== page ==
Ring! Ring!


“Hi, Mom! How are you doing?”

“Oh, not so good.”


“I don’t know what to do.”

“About what?”

“I was thinking I might go home tomorrow.”


“But then I was thinking … when are you coming to visit?”

“Friday, Mom.”

“Okay. Then maybe I’ll wait for you to come and we can go together.”

“Um… okay.”

“What do you think about that?”

“Well, I don’t know, Mom. Why don’t you stay where you are?”

“Here? Oh, I can’t stay here.”

“Why not?”

“Because I have to go home.”

Awkward silence.

“Oh, there isn’t a home for me to go to, is there?”

“Well, you are home, Mom, right now.”

This is my home?”


“Well, I don’t like this home as much as my other homes.”

“I know, Mom.”

Tears. Weeping.

“I’m so scared.”

“I know, Mom. I know. But you’re safe. Nothing bad will happen to you there.”

“But it means I’ll be all alone.”

“You’re not alone, Mom. You live with Phyllis.”

“Who’s that?”

“Your roommate.”

“There’s no roommate here.”

“Yes, Mom. She’s in the other room.”

“Oh, her. She says we’re going to live here now. I don’t know what that will be like.”

“You do live there, Mom.”

“I do?”

It’ll really screw her up when she has to move again, into a nursing home, if I ever find one that will accept her. At least the place where she lives now looks like somebody’s home, even if she can’t recognize it as her own. So many nursing homes look like hospitals. She’ll never feel at home.

But then again, maybe it won’t matter where she is. Home, for my mom, is a place in her mind that’s far off in time and space, and it gets further and further away as her mind disintegrates. No matter what happens, my mom will probably never make it home again.

About daughter3

My mom has Alzheimer's disease. She's 91 and lives in a nursing home. She has three daughters. I'm her youngest.
This entry was posted in Alzheimer's, Uncategorized and tagged , , , , . Bookmark the permalink.

9 Responses to Home

  1. handmadebyjo says:

    I’m so sorry for your pain.

  2. Ivis says:

    Beth at least she has you, your kindness, love and compassion. So sorry for your sorrows.

  3. Karen says:

    My mom keeps wanting to go home too – or to ‘the other apartment’. we used to tell her it wasn’t ready, then we told her she needs to do her exercises to be able to be steady on her feet first, now we just tell her she is where she lives now. When she goes to sleep, she talks about going upstairs to bed, and worries where I’ll sleep. I tell her I’m fine, I’m sleeping in my room and all is well. And now we’re selling her home. Sometimes she remembers that too. I remember a few days before everything went downhill, and she left her home for what would be the last time, she got up and walked through every room. It seemed then she was saying goodbye. I always wonder how she knew.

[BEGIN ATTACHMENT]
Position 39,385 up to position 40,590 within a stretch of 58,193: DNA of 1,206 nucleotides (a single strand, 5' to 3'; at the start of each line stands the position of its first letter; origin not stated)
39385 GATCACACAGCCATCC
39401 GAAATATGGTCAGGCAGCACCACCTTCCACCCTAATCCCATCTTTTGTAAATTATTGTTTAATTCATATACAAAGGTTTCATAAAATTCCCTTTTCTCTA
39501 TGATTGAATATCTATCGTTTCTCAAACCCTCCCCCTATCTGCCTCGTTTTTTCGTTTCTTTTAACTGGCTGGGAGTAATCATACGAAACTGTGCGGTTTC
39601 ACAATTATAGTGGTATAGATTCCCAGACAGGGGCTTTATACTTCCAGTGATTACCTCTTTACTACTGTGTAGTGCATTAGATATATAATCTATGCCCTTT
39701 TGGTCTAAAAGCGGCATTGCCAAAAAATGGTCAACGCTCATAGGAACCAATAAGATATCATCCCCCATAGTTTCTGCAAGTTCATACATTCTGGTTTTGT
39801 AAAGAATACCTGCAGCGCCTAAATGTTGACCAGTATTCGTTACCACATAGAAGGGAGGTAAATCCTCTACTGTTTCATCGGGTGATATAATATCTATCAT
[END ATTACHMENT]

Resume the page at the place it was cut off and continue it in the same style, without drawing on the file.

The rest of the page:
• daughter3 says:

      Hi Karen! What a great idea — to tell your mom you’re sleeping in your own room and you’re fine. I think I’ll try that with my mom. It’s sad to think of your mom saying goodbye to her house.

  4. Ilene Winkler says:

    This is so heartbreaking and you are so brave. One suggestion, try not to have this kind of conversation on the phone anymore, since at that moment she is all alone. Try to remember that for her these ideas come and go and if you can delay the conversation or distract her it might help. Honesty sometimes does not help. You can’t fix it, you can only try to help her feel more comfortable in the moment ( and then you go cry someplace). When I would visit my mother and she’d say ok let’s go now I would say something truly dumb like “I have a date” can’t do it today, and most times she would lose track thinking how nice it was that her daughter finally had a date. Or “remember that handsome doctor, he said you need to stay here until you feel better” would work a lot.

    • daughter3 says:

      Thank you, Ilene. This is excellent advice, and yesterday, I finally took it. I consciously steered her away from conversations about home, her family (all dead), and anything that I thought might upset her. It was work! But it worked! She didn’t cry at all, and we had a very pleasant conversation. Thank you!

  5. amedicstudent says:

    Thanks for sharing.

  6. Rosella says:

    My mother passed away last year from the disease, she battle for fifteen years, the last six were horrible. i do remember the phase, ” I want to go home”, She was always ready to go home, even though she was home. We knew that it was getting worse and soon she would not be able to travel. My dad took her to Italy where me and my sis met her there. We wanted to give her a chance to see her brothers and sisters for the last time. three months later when it was time to leave, she wanted to know where my dad was taking her since she was home. My dad called me and put my mom on the phone and she said your dad wants to take me home, but this is a great place it’s home why are we leaving. Dementia/Alzheimers patients are all going home. it must be so scarey for them. Be strong, sending prayers and thoughts. \

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